Long games of hockey are always going to be draining on the body. So often we focus on this with preparation, using exercise and drills to make our bodies adapt naturally to the vigours of the sport.
When we often underestimate, however, is just how much of a part our mental capacity plays in the game. So often we see players giving their all without hesitation and, for better or worse, we can mark this as being easily achievable for ourselves, and or our teams.
The reality, as it turns out, is not so simple.
Raising your level in hockey depends enormously on your mental state, and how you address not just your successes, but also your failures.
Long games, especially when you start to wear out physically, can start to put us into autopilot mode. While this might give us some base level of competence, it’s hardly a recipe for top-level play. So how do we fight this?
Like the other elements of our mental game we will touch on, the most effective method is practice. We don’t just mean with hockey either, as any other mentally taxing skill, when engaged over a long period, can help solidify your brain’s pathways for a better long-term attention span.
For example, we’ve seen success in this regard by playing online casino games from famous popular brands such as Leo Vegas. Coming back home after a run to settle into a game of blackjack or slots means that, even in a tired state, you’re going to have to keep on top of the challenge. With bonuses like free spins and deposit matches, this also means that we can keep our real risks low while playing for longer.
In these situations, not in the heat of a hockey battle, you’re far more able to notice when you start to slip. Notice the feeling, internalise it, and you’ll be far more likely to see results in the future.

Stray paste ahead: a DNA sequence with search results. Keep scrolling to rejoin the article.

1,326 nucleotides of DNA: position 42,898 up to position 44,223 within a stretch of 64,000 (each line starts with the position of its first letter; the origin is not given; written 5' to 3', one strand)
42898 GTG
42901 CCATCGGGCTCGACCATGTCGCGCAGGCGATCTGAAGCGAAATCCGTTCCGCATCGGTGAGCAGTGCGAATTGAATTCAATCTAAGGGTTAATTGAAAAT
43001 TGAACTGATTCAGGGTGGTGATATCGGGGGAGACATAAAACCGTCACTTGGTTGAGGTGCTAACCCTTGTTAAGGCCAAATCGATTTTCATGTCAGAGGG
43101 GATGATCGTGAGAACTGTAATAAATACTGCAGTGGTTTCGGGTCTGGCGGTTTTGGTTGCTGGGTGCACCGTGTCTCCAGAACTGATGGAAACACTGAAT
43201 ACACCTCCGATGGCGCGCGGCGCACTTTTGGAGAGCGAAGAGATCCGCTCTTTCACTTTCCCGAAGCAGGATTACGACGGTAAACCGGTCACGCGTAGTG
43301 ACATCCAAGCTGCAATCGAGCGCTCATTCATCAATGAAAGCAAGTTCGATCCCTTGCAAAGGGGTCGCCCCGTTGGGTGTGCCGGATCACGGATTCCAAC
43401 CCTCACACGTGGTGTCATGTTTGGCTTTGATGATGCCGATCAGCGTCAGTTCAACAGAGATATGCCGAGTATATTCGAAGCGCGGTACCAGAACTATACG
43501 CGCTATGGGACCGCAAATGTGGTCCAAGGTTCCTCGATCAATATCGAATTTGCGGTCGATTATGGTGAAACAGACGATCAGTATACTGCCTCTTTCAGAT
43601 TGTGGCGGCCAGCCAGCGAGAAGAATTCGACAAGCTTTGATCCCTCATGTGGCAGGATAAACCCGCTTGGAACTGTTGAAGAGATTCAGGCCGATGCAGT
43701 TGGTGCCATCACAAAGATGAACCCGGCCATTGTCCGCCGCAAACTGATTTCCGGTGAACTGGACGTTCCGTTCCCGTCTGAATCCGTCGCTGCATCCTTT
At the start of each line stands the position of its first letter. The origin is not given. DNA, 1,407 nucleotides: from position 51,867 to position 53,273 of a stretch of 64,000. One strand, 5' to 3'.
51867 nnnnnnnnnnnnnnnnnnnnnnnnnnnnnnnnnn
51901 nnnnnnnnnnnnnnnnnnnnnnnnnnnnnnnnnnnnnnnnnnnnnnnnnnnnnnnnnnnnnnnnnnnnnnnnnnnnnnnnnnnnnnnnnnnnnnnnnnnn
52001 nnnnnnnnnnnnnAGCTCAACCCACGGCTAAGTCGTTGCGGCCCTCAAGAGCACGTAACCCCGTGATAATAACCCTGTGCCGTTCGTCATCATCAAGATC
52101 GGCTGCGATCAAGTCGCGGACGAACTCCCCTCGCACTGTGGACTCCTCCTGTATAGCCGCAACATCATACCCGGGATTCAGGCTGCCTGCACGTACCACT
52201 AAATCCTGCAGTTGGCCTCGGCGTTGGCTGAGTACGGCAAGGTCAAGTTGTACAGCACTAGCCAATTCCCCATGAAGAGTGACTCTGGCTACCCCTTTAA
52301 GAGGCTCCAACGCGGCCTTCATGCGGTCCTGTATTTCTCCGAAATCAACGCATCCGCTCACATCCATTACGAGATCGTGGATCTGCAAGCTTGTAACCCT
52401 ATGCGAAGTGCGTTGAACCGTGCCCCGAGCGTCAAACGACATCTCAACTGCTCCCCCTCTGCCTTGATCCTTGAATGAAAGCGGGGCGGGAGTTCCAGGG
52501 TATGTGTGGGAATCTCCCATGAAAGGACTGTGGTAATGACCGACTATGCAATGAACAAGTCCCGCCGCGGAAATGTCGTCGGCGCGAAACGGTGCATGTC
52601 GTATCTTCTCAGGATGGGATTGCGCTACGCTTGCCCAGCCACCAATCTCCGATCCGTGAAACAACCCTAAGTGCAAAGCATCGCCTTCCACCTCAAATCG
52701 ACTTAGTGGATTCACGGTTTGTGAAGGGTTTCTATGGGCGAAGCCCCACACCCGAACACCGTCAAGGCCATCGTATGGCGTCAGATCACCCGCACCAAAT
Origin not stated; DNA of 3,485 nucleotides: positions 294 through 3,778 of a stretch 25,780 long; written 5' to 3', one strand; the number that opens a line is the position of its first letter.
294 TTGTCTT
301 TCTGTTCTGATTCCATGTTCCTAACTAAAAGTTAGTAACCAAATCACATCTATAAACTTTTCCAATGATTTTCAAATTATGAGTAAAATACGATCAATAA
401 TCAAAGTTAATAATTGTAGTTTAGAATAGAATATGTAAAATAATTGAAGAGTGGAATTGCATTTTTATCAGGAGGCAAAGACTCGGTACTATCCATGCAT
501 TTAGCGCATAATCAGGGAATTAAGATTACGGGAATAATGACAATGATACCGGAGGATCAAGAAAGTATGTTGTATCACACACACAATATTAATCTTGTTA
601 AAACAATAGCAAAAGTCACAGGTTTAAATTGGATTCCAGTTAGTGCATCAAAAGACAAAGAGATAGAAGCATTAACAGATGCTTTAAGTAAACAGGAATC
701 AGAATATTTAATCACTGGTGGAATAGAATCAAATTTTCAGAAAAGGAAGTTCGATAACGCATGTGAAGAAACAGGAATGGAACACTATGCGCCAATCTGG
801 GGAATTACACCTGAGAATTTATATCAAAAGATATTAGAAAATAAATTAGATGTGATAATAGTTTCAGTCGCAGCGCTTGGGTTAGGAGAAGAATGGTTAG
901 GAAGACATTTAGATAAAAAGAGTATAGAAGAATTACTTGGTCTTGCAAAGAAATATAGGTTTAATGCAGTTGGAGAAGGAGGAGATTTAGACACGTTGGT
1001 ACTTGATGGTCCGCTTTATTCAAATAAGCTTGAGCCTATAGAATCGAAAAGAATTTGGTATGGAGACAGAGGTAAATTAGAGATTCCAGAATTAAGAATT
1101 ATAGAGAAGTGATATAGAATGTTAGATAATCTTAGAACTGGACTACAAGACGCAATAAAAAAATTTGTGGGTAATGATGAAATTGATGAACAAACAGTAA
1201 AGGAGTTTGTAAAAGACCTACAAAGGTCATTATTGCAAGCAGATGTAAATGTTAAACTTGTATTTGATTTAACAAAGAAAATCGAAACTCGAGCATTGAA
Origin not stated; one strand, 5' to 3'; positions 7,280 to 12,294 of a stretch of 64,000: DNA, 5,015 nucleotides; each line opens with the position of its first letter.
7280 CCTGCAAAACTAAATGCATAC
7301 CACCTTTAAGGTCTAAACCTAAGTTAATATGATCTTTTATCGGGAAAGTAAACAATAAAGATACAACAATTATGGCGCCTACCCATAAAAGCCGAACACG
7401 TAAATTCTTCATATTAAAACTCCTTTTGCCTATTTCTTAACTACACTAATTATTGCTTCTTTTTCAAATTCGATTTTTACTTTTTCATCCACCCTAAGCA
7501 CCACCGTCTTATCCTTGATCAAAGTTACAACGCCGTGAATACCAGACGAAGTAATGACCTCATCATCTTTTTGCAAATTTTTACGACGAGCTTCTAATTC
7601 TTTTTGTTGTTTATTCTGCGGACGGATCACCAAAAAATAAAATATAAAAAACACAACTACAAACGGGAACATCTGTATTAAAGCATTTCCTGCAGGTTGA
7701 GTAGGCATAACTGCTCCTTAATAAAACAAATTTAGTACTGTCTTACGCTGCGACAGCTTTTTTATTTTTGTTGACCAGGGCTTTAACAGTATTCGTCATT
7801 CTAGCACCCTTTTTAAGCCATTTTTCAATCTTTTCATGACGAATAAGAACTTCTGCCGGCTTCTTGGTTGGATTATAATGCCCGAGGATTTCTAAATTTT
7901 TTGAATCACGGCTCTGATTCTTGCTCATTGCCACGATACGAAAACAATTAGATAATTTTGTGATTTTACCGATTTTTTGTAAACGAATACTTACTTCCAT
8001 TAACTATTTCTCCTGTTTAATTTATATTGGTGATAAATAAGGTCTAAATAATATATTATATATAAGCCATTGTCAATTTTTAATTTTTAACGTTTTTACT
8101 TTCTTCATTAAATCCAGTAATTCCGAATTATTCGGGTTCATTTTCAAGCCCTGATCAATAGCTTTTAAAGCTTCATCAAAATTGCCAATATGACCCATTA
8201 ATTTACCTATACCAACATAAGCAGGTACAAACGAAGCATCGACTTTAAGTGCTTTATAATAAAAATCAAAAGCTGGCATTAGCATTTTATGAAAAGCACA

Arrogance vs. Confidence
Making a great move can get us in the groove. Missing an easy shot can ruin us for the rest of the game. Both of these ideas are things we tend to believe, yet both are rarely based in reality. This is a natural part of such a highly competitive sport, and as such, we need to address when and how our mental state affects the way we play.
Confidence is a good thing to have, but how often have you seen somebody make a move they shouldn’t because they believed they had total control? If you’re anything like us, you see it all the time. Know your strengths, but don’t let confidence turn into arrogance, and don’t let an adrenaline rush cause you to do something which hurts your team, or your body.
Similarly, we all need to understand that in hockey everyone makes mistakes. Whether through lack of practice, or just a bad stroke of luck, mistakes are seldom as important as we think. If anything, these can provide opportunities to learn, as they can show you an exact point which needs to be improved.
We’ve seen fullbacks miss easy blocks one week, only to come back a few weeks later to completely shut down the same team. Use failure, let it fuel you but not define you, and it can be a very positive thing.
As with any other part of hockey, the key to success is practice. Just as with a physical shot, practicing a mental response is always the key to improvement. Just as with physical improvements, progress may be slow, and it may be difficult, but if you stick with it, your play will thank you.